When we found out a few days ago we might be able to get someone to watch Cam for a few hours on a Saturday morning, Dayna was quick to find a race for us to run: the St. Pat’s 5K in Providence, RI. Managed and planned by a group called the “Tour de Patrick”, the event was sponsored by Guinness and also supported by New Balance.
With over 2400 runners and walkers, the event had the potential for chaos. However, it was well-planned and went off without a hitch. We registered in advance and, thanks in part to an informative pre-race email, we were able to pick up our numbers and long-sleeve technical shirt with no complications whatsoever. The only issue we had was parking, but the garage we found was only about a 7-minute walk to the registration and start. There were a lot of porta-potties, but we chose to hit the Providence Place mall to utilize its bathrooms as the lines were quite long.
The race began in front of the Rhode Island statehouse with a slight uphill on Smith Street. The course was relatively flat (with even a slight downhill) for the first .8 miles, but then rose about 75 feet over the next half-mile or so. It wasn’t a killer, but you definitely could feel the incline hit your legs. At about 1.4 miles, the course took a left-hand turn and shot downhill, dropping about 30 feet in less than .25 miles. However, as the course wound its way back to Smith Street, it rose the same amount over the same distance. Of course, because it is an out-and-back, the sharp rise we had on the way out was countered by the downhill on the route back. The final .5 or so rolled a bit before a solid descent after crossing the Route 95 overpass and the final .1 downhill to the finish.
The medal was pretty cool and there was plenty of post-race water (Poland Springs) and pizza. Though we did not partake in the pizza, it did look pretty good. We didn’t have much time, so we didn’t see much of the post-race activities, but there was music, entertainment and food. Plus, a St. Patrick’s Day parade was planned along the same route, so there was plenty to do for those who stayed and for those who brought their families with them.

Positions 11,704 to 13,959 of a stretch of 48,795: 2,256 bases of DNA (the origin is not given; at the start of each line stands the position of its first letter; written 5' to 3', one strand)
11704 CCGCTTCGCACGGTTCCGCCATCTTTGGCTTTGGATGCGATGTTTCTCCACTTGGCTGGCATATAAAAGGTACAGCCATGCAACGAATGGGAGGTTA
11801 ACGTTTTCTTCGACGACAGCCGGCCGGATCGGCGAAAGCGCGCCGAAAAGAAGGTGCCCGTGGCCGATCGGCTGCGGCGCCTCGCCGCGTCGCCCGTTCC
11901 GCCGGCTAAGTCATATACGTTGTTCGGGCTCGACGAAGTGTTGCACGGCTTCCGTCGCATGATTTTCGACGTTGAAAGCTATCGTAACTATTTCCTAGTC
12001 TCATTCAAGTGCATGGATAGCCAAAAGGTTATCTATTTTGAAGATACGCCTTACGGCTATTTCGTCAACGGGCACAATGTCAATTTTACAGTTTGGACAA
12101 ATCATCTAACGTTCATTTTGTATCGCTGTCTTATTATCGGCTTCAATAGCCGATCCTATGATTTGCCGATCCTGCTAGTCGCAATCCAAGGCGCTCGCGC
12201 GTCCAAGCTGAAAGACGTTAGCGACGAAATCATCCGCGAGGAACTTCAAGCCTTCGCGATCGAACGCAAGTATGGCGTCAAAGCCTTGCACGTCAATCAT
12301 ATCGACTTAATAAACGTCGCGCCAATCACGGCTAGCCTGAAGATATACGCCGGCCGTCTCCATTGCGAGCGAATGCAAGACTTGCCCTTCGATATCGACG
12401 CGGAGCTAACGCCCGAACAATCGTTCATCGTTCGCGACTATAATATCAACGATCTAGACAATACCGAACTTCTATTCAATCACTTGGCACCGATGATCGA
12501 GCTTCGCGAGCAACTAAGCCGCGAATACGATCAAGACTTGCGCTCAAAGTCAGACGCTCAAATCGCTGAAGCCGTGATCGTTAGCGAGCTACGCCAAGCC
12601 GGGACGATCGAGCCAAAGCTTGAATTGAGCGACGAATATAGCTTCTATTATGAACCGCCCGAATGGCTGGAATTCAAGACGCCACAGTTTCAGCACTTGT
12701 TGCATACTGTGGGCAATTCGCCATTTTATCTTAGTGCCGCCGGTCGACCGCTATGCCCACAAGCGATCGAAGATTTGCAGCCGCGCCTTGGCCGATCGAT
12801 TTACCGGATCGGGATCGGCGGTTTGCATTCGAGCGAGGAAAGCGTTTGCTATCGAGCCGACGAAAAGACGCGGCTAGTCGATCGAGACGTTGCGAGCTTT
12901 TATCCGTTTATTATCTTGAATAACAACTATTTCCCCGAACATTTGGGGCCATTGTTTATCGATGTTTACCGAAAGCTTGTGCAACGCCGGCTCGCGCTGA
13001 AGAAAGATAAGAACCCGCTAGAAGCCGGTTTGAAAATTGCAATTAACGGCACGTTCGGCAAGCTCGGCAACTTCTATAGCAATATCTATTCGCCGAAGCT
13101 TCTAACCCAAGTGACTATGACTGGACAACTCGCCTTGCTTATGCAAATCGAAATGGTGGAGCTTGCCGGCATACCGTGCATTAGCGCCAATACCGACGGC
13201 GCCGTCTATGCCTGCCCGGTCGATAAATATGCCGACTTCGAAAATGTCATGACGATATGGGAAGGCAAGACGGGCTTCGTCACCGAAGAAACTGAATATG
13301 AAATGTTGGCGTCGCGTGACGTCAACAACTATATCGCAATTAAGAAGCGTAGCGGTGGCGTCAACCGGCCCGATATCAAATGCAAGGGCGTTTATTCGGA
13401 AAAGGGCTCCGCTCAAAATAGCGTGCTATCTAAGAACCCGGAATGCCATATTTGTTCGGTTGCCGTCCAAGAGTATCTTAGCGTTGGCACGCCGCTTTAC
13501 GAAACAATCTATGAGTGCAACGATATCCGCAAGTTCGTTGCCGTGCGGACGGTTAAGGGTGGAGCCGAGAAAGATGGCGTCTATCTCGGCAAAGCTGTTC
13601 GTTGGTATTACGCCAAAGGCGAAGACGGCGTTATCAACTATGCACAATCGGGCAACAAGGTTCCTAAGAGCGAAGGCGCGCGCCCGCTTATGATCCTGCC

Race results were posted quickly, which is always nice. Though post-race my thoughts were I could have pushed a bit harder, I was happy with my 22:34 time – especially seeing I had only run once in March (a 4.2-mile run). Overall, we both enjoyed the course, the tech shirt, the medal, and the short trip to Rhode Island for the race. I now have an official race finish for Rhode Island, leaving Connecticut as the only New England state for which I don’t have a race finish (don’t hold your breath – I believe we should kick Connecticut out of New England).
The St. Pat’s 5K is part of a trio of races known as the Tour de Patrick. The first was the Guinness Irish 5K, which was held on March 5 in Pawtucket, RI. The final race is the Guinness Shamrock Shuffle on Saturday, March 25 in North Kingstown, RI. The cost is $29 online or $35 on race day, and the first 650 entrants will receive a long-sleeve tech shirt, while all remaining entrants will receive a race t-shirt.